Ohio Plant Hardiness Zones Map And Gardening Guide


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Ohio plant hardiness zones include 5b, 6a, 6b and 7a. It has a wide range of temperatures depending on where you are in the state, but the overall average minimum extreme winter temperatures range from -15°F (-26.1°C) to 0°F (-17.8°C).

The climate range in Ohio includes a temperate climate and a continental climate. Both climates fluctuate in temperatures widely, although it is generally warmer in the temperate climate range. Both climates experience a wide range of weather.1-8

Ohio has a short growing season. You could extend the season using a greenhouse, especially in the temperate climate ranges because of the slightly warmer growing conditions. It is beneficial to use native plants in this state, as they have adapted to the growing conditions. 

Ohio has extreme weather, including harsh winters, flooding, and tornadoes. Consider planning for these forms of extreme weather to have better gardening success.9-11 

Plant suggestions include but are not limited to the following:11-24

  • Flowering dogwood
  • Bottlebrush buckeye
  • Smooth Blue Aster
  • Sugar snaps peas
  • Greek Oregano
  • Spicebush
  • Highbush Blueberry
  • Wild stonecrop

Ohio Plant Hardiness Zones

2023 USDA plant hardiness zones map information for Ohio.
Credit to U.S. Department of Agriculture
USDA Hardiness ZoneAverage Minimum Extreme Winter Temperature Range 
Fahrenheit (°F)
Celsius (°C) 
Average Last Frost Date Range In Spring (Beginning Of The Growing Season) Average First Frost Date Range In Autumn (End Of The Growing Season) 
5b-15°F to -10°F

-26.1°C to – 23.3°C
Early to mid-MayLate September to early October
6a-10°F to -5°F

-23.3°C to 20.6°C
Late April to early MayEarly to mid-October
6b-5°F to 0°F

-20.6°C to 17.8°C
Late April to early MayMid to late October
7a0°F to 5°F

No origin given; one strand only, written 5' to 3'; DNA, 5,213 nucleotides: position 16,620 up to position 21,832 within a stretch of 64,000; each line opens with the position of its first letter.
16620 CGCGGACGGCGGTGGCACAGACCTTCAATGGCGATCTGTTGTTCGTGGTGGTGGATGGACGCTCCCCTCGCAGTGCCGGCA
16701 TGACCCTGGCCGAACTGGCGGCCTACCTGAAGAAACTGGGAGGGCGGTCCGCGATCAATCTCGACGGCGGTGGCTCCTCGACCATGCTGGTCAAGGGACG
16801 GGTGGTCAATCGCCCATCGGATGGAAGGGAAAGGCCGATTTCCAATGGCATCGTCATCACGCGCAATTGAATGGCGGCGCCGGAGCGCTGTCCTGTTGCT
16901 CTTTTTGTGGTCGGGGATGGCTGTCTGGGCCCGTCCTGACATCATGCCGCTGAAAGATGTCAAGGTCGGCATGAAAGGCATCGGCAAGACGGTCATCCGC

-17.8°C to -15°C
Late April to early MayMid to late October
Frost Date Sources: 1-5

Ohio’s Growing Conditions

General Climate1-8

Map showing Koppen climate types in Ohio.
Credit to Wikipedia

Ohio’s climate has a wide range of weather patterns. Most of the state is temperate, including most of the southern area and a small portion bordering Lake Erie. 

Temperate climates generally have a wide range of weather and fluctuating temperatures with four distinct seasons. These include warm to hot summers and cool to mild winters. The growing season in this climate is typically a bit milder than in the northern, continental part of the state, which means you can grow a wider variety of plants. 

Ohio’s northern continental zone generally has a shorter growing season, with colder winters and warmer summers. This area will also experience four seasons but usually with more extreme temperatures ranging in all seasons. 

Ohio generally experiences moderate precipitation consistently throughout the year.


USDA plant hardiness zones are an important starting point for your garden, but you’ll also need to consider microclimates. 

Microclimates are areas where specific conditions create a climate different from the climate they’re situated in. 

Buildings, fences, paved areas, or short hills and valleys can create these microclimates. 

They can be as small as a space in your backyard or as large as a city.

In other words, learn about your local conditions from local experts to see if your garden falls into a microclimate.

Extreme Weather9-11


Ohio is located along the tornado belt, which means there are more extreme weather events. These can include severe thunderstorms, heavy rainfall, high winds, and even hail, all of which can result in flooding.

Flooding and waterlogging can cause lasting issues for your plants and garden, including root saturation, surface flooding, and water contamination. To ensure your garden thrives year after year, it’s important to develop mitigation techniques for these weather events. This could include specific garden designs that accommodate high fluctuations in water levels.